Changing Utilization of Local School Districts in RI Cities and Towns

In 18 of 32 combined Rhode Island school districts, enrollment has been falling as a percentage of the population under eighteen. That means families are choosing non-district charter schools, private schools, or home schooling.
As the following chart shows, Cranston and Woonsocket are the only urban districts not losing community buy-in. Among the schools in the urban circle of Providence, a substantial portion of the decrease may have to do with the proliferation of charter schools and other non-district public schools in the area over the last decade. For the 2010-2011 school year, such schools claimed 4,636 students.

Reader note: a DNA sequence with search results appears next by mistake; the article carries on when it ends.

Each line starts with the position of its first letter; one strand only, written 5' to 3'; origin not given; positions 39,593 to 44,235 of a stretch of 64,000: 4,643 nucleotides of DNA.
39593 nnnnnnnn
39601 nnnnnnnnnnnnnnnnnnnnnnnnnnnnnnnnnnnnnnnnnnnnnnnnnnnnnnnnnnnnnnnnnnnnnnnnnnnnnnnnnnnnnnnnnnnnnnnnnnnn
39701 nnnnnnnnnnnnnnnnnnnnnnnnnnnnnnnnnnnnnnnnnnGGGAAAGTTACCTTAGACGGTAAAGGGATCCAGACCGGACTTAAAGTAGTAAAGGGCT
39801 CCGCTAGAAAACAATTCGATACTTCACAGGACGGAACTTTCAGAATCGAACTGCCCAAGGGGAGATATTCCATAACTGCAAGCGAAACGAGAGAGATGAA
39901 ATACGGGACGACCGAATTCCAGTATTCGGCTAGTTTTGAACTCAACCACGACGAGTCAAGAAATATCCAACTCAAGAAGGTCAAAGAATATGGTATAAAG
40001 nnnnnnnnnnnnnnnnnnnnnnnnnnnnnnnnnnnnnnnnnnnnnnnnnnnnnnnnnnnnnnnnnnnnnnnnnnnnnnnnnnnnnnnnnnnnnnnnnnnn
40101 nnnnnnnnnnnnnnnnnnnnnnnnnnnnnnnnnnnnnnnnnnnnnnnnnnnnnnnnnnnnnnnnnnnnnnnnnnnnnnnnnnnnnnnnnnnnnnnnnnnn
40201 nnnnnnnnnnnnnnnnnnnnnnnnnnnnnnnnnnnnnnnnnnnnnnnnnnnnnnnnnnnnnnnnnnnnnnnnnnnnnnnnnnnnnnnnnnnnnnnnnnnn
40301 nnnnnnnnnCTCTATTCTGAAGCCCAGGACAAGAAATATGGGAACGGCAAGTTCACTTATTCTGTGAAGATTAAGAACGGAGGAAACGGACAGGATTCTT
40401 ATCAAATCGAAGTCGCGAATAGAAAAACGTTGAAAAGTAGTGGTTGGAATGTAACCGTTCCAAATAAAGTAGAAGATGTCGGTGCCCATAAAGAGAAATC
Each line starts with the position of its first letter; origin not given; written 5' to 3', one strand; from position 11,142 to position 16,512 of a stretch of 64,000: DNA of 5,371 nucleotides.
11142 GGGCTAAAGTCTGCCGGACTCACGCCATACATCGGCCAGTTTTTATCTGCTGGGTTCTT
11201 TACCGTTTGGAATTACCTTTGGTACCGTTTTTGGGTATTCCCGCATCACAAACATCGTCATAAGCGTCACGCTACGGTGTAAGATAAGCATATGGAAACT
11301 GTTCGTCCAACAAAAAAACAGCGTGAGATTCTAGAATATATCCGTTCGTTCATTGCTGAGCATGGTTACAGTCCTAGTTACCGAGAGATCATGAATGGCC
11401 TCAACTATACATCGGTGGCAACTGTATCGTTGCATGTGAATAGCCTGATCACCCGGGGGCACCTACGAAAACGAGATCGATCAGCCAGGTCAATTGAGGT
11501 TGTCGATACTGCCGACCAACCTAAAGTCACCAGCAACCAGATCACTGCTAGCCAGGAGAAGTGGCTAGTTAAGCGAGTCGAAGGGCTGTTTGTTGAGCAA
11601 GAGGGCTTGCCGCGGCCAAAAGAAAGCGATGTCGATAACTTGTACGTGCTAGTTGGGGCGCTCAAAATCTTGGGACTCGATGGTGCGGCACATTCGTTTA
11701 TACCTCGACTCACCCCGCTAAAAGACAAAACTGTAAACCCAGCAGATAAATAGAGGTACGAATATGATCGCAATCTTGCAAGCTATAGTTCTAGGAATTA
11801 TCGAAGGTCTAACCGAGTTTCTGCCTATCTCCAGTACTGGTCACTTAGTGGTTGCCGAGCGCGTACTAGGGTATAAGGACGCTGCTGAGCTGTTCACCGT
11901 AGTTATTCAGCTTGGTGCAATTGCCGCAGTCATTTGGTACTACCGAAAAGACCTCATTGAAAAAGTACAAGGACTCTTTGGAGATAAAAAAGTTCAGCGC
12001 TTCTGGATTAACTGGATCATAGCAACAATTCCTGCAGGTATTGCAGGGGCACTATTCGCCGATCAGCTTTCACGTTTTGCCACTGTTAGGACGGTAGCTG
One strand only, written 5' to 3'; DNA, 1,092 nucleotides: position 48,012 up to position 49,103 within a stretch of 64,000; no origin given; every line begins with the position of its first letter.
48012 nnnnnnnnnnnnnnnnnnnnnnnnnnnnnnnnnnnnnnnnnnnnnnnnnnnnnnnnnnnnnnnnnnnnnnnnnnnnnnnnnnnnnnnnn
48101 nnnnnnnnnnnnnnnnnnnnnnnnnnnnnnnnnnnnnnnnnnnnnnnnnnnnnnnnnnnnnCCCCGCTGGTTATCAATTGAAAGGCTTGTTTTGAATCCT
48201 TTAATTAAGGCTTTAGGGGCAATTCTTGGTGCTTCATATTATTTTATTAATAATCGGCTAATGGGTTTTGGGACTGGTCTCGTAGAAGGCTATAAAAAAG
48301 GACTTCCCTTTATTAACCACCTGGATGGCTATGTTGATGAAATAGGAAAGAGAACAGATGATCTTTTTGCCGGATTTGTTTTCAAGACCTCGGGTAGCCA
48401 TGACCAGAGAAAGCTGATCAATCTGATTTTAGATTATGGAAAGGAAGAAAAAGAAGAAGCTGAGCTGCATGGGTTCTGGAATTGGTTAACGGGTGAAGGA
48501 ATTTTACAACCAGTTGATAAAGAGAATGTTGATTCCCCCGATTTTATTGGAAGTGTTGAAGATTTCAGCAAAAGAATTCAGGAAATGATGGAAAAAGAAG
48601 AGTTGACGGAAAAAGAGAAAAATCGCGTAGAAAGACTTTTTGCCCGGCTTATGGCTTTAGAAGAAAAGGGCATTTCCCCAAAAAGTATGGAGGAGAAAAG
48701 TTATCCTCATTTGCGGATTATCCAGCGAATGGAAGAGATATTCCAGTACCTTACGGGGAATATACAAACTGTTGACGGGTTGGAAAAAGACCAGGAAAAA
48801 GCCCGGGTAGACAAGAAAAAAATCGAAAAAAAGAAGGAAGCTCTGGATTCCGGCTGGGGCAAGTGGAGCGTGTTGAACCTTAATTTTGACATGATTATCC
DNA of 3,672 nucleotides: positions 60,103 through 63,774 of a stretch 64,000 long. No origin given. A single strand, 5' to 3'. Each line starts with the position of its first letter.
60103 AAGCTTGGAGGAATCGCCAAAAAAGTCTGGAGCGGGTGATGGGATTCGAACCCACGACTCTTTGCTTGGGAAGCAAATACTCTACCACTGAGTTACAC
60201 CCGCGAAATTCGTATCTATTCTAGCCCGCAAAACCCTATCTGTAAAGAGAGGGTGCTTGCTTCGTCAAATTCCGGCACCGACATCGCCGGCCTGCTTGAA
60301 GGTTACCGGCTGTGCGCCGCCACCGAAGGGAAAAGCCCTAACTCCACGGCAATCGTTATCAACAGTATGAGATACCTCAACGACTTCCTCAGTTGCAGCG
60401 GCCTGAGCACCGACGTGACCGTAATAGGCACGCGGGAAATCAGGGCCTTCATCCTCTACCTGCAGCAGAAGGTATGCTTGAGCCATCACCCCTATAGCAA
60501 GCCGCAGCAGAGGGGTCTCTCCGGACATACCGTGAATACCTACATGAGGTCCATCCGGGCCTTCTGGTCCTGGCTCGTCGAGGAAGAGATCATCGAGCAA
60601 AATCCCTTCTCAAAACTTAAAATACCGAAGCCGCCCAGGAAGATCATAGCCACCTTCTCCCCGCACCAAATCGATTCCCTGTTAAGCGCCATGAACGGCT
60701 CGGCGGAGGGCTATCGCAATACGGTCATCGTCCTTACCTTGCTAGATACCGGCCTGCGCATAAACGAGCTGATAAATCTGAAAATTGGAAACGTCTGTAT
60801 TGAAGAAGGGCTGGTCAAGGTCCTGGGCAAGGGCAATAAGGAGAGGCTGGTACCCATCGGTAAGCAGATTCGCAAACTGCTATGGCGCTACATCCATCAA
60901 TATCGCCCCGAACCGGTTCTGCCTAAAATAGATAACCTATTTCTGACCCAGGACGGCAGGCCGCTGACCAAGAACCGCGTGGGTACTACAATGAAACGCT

The percentages derive from enrollment figures available through the RI Dept. of Education and 2000 and 2010 U.S. Census data for population under 18. The possibility therefore exists that some of the difference may also be explained by an increase of children under 5 (kindergarten) or 18 and above, but still in high school. (Consistent data at the city/town level does not allow for more targeted analysis.)
The effects of these methodological shortcomings, however, are tempered by trends within the state. The population under 5 years old fell in Rhode Island, from 63,896 (6.1% of total population) in 2000 to approximately 56,856 (5.4% of total population). At the state level, therefore, the percentage of children under 18 who are also under 5 notched down from 25.8% to 25.4%.
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